For the smaller carts, there is a walking taco stand that offered walking tacos ($4.50) and ultimate nachos ($7), plus a few other items like malt beverages ($5) and bottled beer ($5). The lemonade stand had fresh squeezed lemonade ($3, $5 & $6) and margaritas ($5 & $6.50).
Another cart has Philly cheesesteaks, chicken cheesesteaks and buffalo chicken cheesesteaks ($6.75) and specialty draft beers (Troegs Hop Back Amber Ale, Newcastle Brown Ale, Blue Moon and a local brew The Gamble Mill Monte Weizen Ale).
The last food cart of note is the Boar's Head sausage cart, featuring Italian and Sweet sausage sandwiches for $5. That stand also has pre-made wraps and hoagies including a nice hummus wrap if you are looking for a vegetarian offering.
The last three stands are all ice cream stands, with a dippin dots stand ($3.50 & $5.50), a Penn State Creamery soft serve stand and a Penn State Creamery hand dipped stand. The hand dipped stand also has *ndulge cupcakes from a local store ($4).
The atmosphere is typical of a short season team where the players are changing not just year to year, but even series to series. Therefore, the fans don't latch onto any particular player, but more the team and the mascots. The mascots are Ike the Spike, the Nookie Monster (an odd blue creature who comes out of the center field "nook" every time the team scores), and Bob the white Labrador dog. Bob is the face of the bark-in-the-park nights and is extremely popular with the kids at the park.
The fans cheer loudly for the plays that favor the Spikes, and are basically just quiet for when plays go in favor of the opposing team. The team draws over 3,000 fans on an average night, 3,147 the night I was there, and will sell out a few games each year, especially when the rival Williamsport Crosscutters are in town. Other large draw times are mid-July during the Arts Festival and in early September when the Penn State students return.
One cool thing is the team has a dog named Bob the Baseball Dog that hangs out at the park. He is a yellow Labrador that the kids' really like. He even hangs out at the park office during the day and you can go meet him there as well.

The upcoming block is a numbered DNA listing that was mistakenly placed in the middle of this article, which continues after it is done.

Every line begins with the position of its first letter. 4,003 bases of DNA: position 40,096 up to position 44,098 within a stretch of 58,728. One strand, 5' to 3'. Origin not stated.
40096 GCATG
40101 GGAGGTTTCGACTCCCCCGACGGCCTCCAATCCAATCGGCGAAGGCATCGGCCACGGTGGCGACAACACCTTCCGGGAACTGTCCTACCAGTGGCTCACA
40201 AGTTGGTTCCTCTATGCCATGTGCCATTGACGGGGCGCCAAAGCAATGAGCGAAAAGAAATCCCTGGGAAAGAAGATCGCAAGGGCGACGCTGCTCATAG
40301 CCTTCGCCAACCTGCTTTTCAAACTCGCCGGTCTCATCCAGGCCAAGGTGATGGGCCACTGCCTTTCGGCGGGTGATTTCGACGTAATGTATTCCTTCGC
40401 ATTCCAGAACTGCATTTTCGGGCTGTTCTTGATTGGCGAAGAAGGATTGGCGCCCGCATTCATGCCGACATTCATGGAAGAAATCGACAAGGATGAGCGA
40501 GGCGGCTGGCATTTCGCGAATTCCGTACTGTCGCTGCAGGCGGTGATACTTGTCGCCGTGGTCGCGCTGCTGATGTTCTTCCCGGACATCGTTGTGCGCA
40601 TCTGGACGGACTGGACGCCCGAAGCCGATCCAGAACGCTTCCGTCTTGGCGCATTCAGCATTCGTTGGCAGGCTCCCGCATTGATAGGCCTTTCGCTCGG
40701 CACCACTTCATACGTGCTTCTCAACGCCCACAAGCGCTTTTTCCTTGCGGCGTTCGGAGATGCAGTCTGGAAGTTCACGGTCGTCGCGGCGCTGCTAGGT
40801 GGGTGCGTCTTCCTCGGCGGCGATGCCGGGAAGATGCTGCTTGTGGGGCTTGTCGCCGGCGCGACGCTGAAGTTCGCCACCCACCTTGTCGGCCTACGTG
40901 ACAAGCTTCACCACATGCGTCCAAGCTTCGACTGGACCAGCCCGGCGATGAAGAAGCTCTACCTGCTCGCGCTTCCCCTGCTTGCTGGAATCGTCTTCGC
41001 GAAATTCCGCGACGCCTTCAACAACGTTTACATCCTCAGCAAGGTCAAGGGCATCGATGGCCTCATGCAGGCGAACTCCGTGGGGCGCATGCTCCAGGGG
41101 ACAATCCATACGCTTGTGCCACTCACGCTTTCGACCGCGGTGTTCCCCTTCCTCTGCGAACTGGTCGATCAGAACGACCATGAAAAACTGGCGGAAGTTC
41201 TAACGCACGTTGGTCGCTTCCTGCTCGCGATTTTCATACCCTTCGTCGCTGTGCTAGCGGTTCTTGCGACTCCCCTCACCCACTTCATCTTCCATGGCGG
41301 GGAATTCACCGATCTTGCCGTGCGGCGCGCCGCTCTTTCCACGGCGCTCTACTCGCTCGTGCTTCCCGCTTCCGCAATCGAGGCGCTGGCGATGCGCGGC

The other unique thing is local celebrity radio announcer Jeff Brown is the PA announcer for the team and "the voice of Penn State sports" Steve Jones does the radio broadcasts, giving a real professional feel to the event.
State College is consistently listed as one of the best and safest towns in America. With the Spikes playing all but about 10 days of the season when the Penn State students are on summer break, it is extremely easy to get around town and enjoy yourself.
If you want to grab a bite to eat, try The Fraser Street Deli, where you can select from a sandwich and salad menu that has over 120 offerings, plus a create your own section with over 5 million different meat and cheese combinations. All of the sandwiches are named after Penn State and Centre County athletes, coaches, professors and University presidents.
For dessert, visit the real *ndulge cupcake bakery on College Avenue right around the corner from The Fraser Street Deli or if you are looking for something cold, try Rita's Italian Ice, owned by the Spikes first ever season ticket holders and owners of the best seats in the park.
If you are looking for a drink and food, try Rotelli, an Italian restaurant with a massive margarita menu, great food and if you visit during hockey season, a giant pull down screen and in-house goal horn during Penguins games.
The Spikes fans are your average minor league baseball fans, but the team has an issue with available fan base due to this being in a college town. There are 45,000 potential fans that leave right as the team starts the season and return with only one week left in the season.